Effect of Protein Intake on Preterm Infant Body Composition

Effect of Protein Intake on Preterm Infant Body Composition

Sponsors

Lead sponsor: University of Oklahoma

Source University of Oklahoma
Brief Summary

The investigators will compare weight gain based on fat accretion and change in body composition in preterm infants receiving different amounts of enteral protein.

Detailed Description

American Academy of Pediatrics guidelines define the growth rate of preterm, underweight babies as adequate if it matches the age-equivalent weight gains typical of term infants, approximately 10-15 grams per kg per day. Unfortunately, many pre-terms, especially very low birth weight ones, do not achieve this rate, resulting in neurodevelopmental deficits and low discharge weights. Typical feeding regimens, designed to increase weight gain, however, have been shown to increase the rate of fat accretion and increase the risk of obesity and metabolic disorders, such as insulin resistance and type 2 diabetes, later in life. Research has shown that higher protein diets can reduce the accretion of body fat in older, normal weight infants but this has not been systematically tested in low birth weight pre-terms. The current study will compare weight gain based on fat accretion and change in body composition in preterm infants receiving higher (4g/100 kcal) versus lower (3 g/100 kcal) protein-energy ratio diets. The hypothesis tested in this study is: Increased protein intake will reduce the percentage of weight gain due to fat accretion in pre-term infants. The identification of an effective feeding regimen that would both allow pre-term infants to acquire age-equivalent growth rates similar to those of term infants while avoiding the excess accretion of body fat could significantly improve the long term health outcomes of this high-risk population.

Overall Status Completed
Start Date December 2014
Completion Date October 1, 2017
Primary Completion Date July 2017
Phase N/A
Study Type Interventional
Primary Outcome
Measure Time Frame
Weight gain due to fat mass 4 weeks
Secondary Outcome
Measure Time Frame
Change in body weight 4 weeks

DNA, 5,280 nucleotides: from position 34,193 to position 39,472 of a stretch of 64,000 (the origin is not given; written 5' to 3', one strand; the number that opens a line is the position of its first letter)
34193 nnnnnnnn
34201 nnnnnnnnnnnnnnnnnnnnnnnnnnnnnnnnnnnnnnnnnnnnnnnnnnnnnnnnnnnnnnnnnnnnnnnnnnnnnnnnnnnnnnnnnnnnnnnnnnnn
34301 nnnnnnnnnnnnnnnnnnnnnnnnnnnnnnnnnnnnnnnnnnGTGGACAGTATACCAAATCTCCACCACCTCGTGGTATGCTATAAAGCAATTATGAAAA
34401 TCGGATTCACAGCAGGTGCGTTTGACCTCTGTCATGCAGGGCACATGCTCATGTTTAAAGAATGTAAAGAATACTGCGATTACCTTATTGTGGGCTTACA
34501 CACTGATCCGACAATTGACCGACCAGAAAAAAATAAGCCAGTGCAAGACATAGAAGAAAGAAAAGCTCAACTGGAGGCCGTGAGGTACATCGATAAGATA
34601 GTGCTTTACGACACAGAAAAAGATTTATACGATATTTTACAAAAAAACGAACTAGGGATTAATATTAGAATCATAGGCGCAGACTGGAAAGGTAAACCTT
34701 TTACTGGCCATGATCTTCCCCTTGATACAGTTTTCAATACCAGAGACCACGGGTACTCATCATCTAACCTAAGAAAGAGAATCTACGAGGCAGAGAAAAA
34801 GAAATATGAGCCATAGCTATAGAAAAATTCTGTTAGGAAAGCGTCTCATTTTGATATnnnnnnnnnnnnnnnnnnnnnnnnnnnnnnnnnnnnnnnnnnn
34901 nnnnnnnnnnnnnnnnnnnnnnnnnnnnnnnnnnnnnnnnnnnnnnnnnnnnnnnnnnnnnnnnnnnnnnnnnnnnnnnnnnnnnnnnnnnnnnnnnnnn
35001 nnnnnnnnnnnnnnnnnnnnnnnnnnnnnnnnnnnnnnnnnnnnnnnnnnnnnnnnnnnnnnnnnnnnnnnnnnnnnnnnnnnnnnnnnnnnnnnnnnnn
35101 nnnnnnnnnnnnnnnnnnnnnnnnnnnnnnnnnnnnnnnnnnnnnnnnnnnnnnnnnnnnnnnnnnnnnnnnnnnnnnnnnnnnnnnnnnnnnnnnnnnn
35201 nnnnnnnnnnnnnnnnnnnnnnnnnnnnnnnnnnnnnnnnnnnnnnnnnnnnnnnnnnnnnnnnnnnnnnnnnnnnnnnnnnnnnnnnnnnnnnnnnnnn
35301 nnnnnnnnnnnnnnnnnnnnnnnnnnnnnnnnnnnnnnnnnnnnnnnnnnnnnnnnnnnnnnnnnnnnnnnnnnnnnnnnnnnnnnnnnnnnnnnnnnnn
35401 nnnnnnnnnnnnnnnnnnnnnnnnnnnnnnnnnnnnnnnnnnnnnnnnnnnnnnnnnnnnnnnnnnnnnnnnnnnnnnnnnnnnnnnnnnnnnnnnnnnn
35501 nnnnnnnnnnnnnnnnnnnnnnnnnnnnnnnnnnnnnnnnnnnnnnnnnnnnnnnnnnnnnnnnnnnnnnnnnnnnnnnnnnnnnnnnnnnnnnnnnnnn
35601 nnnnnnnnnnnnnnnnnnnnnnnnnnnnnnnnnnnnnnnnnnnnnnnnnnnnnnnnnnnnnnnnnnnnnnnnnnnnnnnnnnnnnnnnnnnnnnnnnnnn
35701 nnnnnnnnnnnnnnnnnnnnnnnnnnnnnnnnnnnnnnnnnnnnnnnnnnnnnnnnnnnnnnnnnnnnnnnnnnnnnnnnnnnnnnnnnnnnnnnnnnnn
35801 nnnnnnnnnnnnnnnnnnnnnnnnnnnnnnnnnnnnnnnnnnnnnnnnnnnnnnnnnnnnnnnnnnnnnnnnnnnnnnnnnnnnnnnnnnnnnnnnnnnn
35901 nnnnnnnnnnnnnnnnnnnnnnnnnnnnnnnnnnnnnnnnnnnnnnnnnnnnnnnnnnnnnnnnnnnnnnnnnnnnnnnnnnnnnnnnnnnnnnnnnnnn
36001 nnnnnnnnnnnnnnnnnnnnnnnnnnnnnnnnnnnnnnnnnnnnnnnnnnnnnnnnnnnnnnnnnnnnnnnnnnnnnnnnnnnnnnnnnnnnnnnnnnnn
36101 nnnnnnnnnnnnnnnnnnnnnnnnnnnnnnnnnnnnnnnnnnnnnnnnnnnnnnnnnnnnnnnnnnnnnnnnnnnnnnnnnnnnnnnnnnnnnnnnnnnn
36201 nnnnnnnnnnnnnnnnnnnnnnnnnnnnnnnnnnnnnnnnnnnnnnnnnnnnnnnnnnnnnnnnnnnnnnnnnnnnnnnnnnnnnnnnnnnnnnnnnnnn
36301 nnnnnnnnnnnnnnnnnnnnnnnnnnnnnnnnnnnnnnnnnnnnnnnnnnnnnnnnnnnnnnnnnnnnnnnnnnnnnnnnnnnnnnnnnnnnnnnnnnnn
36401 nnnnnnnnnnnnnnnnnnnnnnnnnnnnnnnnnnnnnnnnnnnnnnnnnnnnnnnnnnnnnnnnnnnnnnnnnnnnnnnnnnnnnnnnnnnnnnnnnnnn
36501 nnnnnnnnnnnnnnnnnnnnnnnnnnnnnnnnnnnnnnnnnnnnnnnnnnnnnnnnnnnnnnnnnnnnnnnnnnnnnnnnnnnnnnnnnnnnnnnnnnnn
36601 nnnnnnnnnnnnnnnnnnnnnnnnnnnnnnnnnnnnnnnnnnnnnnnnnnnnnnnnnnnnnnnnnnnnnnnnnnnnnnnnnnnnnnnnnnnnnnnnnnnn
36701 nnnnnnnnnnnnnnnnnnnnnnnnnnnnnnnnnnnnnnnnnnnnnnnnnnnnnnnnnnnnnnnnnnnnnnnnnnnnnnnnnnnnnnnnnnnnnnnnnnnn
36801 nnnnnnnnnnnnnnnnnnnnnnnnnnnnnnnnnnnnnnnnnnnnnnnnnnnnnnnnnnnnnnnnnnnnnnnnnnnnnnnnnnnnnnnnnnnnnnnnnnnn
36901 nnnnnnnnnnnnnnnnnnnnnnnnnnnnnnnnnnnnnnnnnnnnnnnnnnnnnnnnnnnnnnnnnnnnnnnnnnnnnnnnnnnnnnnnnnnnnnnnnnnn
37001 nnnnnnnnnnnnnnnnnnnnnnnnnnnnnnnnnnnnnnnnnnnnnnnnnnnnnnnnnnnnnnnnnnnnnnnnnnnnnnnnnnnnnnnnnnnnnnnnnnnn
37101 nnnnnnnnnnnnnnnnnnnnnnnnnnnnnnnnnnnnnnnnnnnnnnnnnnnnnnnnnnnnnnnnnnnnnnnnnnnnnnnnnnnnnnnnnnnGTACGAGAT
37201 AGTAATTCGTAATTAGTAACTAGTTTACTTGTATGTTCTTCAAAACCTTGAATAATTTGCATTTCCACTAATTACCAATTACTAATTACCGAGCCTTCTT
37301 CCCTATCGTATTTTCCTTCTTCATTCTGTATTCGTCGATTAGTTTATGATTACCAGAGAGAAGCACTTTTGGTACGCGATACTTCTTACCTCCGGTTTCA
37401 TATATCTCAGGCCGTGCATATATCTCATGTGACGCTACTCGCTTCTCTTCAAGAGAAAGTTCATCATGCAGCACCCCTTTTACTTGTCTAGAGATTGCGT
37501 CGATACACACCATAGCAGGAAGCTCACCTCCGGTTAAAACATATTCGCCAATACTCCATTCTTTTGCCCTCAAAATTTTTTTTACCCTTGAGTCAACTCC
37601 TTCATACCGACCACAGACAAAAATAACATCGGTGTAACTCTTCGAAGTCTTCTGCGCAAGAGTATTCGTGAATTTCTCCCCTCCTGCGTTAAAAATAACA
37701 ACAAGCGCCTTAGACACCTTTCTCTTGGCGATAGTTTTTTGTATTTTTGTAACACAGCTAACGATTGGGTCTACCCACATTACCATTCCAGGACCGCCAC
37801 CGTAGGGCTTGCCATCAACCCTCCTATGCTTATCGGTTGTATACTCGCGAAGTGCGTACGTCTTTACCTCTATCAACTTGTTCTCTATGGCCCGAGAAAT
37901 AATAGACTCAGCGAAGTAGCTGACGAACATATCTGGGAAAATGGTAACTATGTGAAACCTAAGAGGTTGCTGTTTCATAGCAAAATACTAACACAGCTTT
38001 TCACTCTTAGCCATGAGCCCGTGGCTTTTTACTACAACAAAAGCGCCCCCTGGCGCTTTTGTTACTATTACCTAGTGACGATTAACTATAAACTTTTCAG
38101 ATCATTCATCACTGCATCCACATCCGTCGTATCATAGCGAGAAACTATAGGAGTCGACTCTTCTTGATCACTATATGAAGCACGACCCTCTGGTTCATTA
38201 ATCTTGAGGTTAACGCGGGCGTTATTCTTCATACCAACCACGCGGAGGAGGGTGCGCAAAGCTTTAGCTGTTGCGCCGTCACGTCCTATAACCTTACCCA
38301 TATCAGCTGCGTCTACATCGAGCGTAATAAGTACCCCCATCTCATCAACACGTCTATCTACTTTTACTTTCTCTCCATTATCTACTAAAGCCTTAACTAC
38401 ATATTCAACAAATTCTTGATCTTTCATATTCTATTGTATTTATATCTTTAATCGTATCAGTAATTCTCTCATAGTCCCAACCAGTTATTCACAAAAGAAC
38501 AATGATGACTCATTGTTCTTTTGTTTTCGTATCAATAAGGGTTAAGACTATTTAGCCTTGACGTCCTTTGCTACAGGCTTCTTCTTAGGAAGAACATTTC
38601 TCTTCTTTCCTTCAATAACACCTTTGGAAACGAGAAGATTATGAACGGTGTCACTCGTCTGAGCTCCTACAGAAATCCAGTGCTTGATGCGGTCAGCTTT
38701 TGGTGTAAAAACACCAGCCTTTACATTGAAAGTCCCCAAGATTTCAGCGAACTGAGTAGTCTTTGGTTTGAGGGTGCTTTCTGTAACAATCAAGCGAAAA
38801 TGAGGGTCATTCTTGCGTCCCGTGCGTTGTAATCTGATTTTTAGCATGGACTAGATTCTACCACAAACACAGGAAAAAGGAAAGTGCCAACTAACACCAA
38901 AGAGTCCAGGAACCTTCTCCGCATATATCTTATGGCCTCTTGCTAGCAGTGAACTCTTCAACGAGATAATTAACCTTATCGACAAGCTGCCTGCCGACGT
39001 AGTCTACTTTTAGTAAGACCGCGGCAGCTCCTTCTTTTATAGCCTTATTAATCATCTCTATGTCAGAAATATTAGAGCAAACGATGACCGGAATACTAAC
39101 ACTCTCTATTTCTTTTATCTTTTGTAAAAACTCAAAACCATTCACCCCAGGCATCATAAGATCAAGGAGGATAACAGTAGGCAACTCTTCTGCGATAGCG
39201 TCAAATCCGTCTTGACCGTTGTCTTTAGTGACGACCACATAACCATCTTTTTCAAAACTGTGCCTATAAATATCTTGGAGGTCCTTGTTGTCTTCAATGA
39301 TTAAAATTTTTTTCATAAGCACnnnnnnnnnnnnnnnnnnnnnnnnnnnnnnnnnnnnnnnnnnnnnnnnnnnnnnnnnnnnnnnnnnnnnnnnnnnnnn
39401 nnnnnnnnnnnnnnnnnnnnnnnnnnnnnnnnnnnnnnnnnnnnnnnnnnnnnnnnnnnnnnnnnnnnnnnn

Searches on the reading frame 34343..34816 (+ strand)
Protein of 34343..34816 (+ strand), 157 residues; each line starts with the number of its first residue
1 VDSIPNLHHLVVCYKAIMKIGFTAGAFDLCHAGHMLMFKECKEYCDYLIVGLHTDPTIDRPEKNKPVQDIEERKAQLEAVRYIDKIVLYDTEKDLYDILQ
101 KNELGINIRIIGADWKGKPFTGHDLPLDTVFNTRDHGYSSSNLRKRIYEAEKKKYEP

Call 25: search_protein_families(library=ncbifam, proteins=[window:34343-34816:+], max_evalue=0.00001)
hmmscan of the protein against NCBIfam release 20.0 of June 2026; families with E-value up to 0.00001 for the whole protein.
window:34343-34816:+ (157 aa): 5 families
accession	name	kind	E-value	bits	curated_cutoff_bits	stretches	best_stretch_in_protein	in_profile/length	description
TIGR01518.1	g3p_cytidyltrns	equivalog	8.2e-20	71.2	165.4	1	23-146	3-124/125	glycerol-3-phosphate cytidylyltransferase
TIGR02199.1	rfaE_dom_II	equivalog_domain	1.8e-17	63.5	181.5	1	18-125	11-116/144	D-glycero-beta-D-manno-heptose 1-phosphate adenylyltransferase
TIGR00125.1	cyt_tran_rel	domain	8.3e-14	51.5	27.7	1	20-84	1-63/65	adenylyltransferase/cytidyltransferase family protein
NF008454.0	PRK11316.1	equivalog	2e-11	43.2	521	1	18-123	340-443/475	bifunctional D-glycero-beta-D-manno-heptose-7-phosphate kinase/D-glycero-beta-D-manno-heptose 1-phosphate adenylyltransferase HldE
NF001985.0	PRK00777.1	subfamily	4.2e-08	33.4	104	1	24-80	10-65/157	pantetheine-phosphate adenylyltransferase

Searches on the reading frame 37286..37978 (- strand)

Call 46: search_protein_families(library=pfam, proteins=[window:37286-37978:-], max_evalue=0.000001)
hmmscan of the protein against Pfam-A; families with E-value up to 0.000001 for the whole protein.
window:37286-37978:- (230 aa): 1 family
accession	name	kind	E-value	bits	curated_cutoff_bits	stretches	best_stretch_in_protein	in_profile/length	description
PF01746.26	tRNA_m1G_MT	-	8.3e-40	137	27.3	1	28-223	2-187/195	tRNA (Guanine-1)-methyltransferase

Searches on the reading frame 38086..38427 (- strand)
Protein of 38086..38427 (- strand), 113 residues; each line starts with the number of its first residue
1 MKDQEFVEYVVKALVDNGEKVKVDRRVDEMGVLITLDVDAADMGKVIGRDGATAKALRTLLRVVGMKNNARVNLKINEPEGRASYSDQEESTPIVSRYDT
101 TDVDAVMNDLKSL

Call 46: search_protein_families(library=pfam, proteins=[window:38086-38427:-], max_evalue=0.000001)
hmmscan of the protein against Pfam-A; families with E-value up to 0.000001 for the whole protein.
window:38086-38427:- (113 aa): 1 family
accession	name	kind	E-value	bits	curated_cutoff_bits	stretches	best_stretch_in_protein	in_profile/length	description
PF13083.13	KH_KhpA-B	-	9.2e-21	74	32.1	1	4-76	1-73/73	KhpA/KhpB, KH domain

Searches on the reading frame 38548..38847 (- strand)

Change in percent fat mass 4 weeks
Change in length 4 weeks
Change in head circumference 4 weeks
Enrollment 36
Condition
Intervention

Intervention type: Dietary Supplement

Intervention name: Protein supplementation

Description: Standard fortification of human milk may not have enough protein for optimal growth of premature infants. The investigators will add extra protein to this group to increase the protein consumed.

Arm group label: Enhanced Protein Group

Intervention type: Dietary Supplement

Intervention name: Standard fortification

Description: Standard fortification of human milk involves adding a commercially available human milk fortifier to human milk in order to increase several nutrients.

Eligibility

Criteria:

Inclusion Criteria:

- Premature infants born less than 32 weeks EGA

- Growth that is appropriate for gestational age (AGA)

- Admitted to OU Children's NICU, inborn or outborn

- Receiving enteral feedings <100 mL/kg/day

- Hemodynamically stable

Exclusion Criteria:

- Severe congenital anomalies to include congenital heart disease, chromosomal anomalies, open neural tube defects, and/or intestinal anomalies precluding enteral feedings

- Growth restriction, growth that is small for gestational age (SGA) or large for gestational age (LGA)

- Inborn errors of metabolism

- History of necrotizing enterocolitis Bell stage III

- Cerebrospinal fluid indwelling shunt (affects body composition measurements)

- Expected death prior to 36 weeks EGA (the end of the study period)

- Inability to meet Pea Pod® requirements for the first measurement

- On vasopressor medications

Gender: All

Minimum age: N/A

Maximum age: 1 Year

Healthy volunteers: No

Overall Official
Last Name Role Affiliation
Courtney B Atchley, DO Principal Investigator OUHSC
Location
facility OUHSC Children's Hospital
Location Countries

United States

Verification Date

December 2017

Responsible Party

Responsible party type: Principal Investigator

Investigator affiliation: University of Oklahoma

Investigator full name: Courtney B. Atchley, DO

Investigator title: Assistant Professor of Pediatrics

Keywords
Has Expanded Access No
Number Of Arms 2
Arm Group

Arm group label: Standard Protein Group

Arm group type: Active Comparator

Description: For infants in this group, the target protein-energy ratio (PER) will be ~3 g/100 kcal. This will be achieved by providing standard fortification by adding a commercially available human milk fortifier to human milk or by providing a preterm formula.

Arm group label: Enhanced Protein Group

Arm group type: Experimental

Description: For infants in this group, the target protein-energy ratio (PER) will be ~4 g/100 kcal. This will be achieved by providing standard fortification by adding a commercially available human milk fortifier to human milk or by providing a preterm formula. In addition, liquid protein will be added to provide protein supplementation and increase the PER.

Patient Data No
Study Design Info

Allocation: Randomized

Intervention model: Parallel Assignment

Primary purpose: Prevention

Masking: Single (Investigator)

Source: ClinicalTrials.gov